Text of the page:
Before you eat the foods that you find outside, I would recommend using 3 or more resources (online ID apps, detailed foraging books with coloured images, over black & white images (those are not as helpful), to identify exactly what that item is. And with berries and mushrooms, I would use as many resources that I can find. And with mushrooms, if you don’t know 100%, I would seek out the help of experts.

Emergency Reference: besides 911

Poison Control, Ontario, Canada:





Edible Berries, Ontario:

Book links and other resources here:

Intro & Part 1

* Important Tip: Just because you know someone who has eaten a grape, berry, mushroom, etc., and has not been affected negatively by them, that does NOT mean that item is not poisonous! With many wild edibles, there are look alikes, that are inedible! And sometimes, they grow right around the edible ones.


Foraging Apples: Late Summer / Fall

Ambrosia, Empire, Royal Gala, Honeycrisp, McIntosh, Red Delicious, Spartan, Fuji, Ida Red, Crispin/Mutsu, Golden Delicious, Cortland, Northern Spy, as well as red, green and yellow crabapples,... See the two links below for even more varieties. For recipes, the last two links, you can even substitute Granny Smith for crabapples. Info: Growing: Recipes: Raw Apple Pie: The Raw Gourmet, by Namoi Shannon. I have made a strawberry pie and an apple pie, and much more, from these recipes, and my dinner companions and I couldn't tell that it was raw.


Foraging Pears: Late Summer / Fall

A variety of pears can be found here: Bosc, Anjou, Bartlett,... In 2020 and 2021, I saw quite a bit of damaged and/or diseased pear trees on my foraging travels. Same with some of the apple trees. Growing: Recipes: I'm a vegetarian, so I included vegetarian and vegan recipes here. And, many of us do not want gelatin and other unwanted ingredients in our desserts, etc. Many desserts, snacks, etc., include gelatin, such as: Jello, mousse (see Cherries, above, for a vegan choc cherry mousse recipe link), strawberry tarts, and used as glaze on other products. I believe more companies should be transparent, and honestly label their products suitable for vegetarians, and suitable for vegans. But, you can always rewrite a recipe to suit your own taste and nutritional requirements.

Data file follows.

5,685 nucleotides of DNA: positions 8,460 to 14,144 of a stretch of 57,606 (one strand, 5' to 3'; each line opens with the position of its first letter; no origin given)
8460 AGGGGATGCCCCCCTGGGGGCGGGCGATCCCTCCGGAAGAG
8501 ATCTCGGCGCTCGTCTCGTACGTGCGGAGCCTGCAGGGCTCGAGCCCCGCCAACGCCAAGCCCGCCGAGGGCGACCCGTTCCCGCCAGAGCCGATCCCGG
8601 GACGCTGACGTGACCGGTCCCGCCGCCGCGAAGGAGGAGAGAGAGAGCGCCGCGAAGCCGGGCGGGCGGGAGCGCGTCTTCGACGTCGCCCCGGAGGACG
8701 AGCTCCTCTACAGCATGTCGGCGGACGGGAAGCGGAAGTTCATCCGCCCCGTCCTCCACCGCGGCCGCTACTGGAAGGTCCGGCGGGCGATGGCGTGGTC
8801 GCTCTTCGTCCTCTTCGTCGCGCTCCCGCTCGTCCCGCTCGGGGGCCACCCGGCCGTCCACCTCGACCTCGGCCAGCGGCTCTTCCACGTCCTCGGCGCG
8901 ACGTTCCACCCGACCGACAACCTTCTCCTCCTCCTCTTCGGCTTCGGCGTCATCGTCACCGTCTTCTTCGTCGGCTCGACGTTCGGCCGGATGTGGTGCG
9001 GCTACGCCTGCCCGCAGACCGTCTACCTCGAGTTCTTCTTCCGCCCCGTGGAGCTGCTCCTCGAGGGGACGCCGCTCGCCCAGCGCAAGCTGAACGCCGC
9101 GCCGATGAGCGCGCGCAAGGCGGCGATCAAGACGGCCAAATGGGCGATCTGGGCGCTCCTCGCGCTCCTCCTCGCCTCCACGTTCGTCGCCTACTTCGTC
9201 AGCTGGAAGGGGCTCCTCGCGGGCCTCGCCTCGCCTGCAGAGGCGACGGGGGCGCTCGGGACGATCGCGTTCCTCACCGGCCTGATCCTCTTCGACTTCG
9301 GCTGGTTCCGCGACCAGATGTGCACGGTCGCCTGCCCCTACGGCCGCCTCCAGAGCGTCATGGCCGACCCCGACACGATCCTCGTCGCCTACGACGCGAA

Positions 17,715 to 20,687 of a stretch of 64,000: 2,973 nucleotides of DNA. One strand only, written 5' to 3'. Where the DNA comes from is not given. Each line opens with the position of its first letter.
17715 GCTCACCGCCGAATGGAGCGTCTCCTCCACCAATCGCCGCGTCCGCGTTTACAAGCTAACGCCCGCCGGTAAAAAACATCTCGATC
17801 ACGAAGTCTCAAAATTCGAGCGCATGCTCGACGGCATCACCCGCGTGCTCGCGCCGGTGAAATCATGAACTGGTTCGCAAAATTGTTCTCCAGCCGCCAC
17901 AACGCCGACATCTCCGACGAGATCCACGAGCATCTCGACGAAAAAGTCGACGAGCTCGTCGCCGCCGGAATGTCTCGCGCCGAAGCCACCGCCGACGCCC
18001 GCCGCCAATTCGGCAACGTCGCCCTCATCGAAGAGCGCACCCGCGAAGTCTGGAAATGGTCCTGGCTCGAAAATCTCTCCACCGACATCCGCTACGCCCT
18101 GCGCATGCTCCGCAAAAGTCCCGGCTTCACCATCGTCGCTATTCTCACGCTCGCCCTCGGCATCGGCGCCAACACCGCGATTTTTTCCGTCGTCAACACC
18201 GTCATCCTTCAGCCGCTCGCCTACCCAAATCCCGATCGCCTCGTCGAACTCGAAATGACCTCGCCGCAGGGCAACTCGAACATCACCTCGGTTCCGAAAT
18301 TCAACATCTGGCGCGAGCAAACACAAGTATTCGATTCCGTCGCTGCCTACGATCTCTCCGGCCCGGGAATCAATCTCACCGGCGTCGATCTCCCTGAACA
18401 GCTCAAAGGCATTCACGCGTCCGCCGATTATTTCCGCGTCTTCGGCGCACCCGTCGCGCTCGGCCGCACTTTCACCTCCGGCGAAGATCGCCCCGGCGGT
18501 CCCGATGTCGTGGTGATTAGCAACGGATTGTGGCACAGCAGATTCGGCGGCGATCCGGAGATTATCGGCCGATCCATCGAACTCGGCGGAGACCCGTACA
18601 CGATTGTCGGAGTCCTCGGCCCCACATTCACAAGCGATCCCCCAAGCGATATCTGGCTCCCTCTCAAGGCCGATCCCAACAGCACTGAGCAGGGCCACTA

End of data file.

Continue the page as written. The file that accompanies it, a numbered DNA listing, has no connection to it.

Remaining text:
Raw Recipes

In the 1990s, a few friends shared books on food combining,... I walked into a used book shop and stumbled upon: Blatant Raw Food Propaganda, by Joe Alexander. I have enjoyed many recipes from The Raw Gourmet, by Namoi Shannon and from these sites: ( I thrive whenever I consume mostly raw. In fact, whenever I stray too far from daily raw energy for too long, my health declines. Living on a lengthened diet of stress, energy drinks, loads of sugar and junk food, excessive caffeine,... I succumbed to diabetes, and a load of declined health issues. The damage was done before I turned vegetarian again (I tried it for a year, while in high school), in November or December, 2017. Things take a while to repair, when you're a junk food vegetarian. Didn't get to forage? Why not pick your own, on Ontario farms: Or buy from local farmers: There is so much more that you can forage for, in Spring/Sumer and onward, (and some things, you can forage all year round), here in Southern Ontario, Canada! Part 3 is on the horizon, as well as videos of walking in the woods, in nature (no music, no talking, just nature sounds), as well as upcoming Inktober nature drawings (for my upcoming children’s foraging book), and other art. I hope that I have inspired you to get out there for the first time, or get back out there again, and enjoy yourself in nature! Thanks for reading & watching. Sincerely, Susan L RiverWood.Gallery Sign up for a monthly newsletter, at: Subject: Monthly Newsletter (I will not lend or sell your E-mail info). Foraging Books: A foraging E-book .pdf will be available, after I post future blogs of what you can forage here. Also, I have been working on a children's foraging book. Subscribe to the monthly Newsletter to get notified. Southern Ontario:,-80.1757429,8z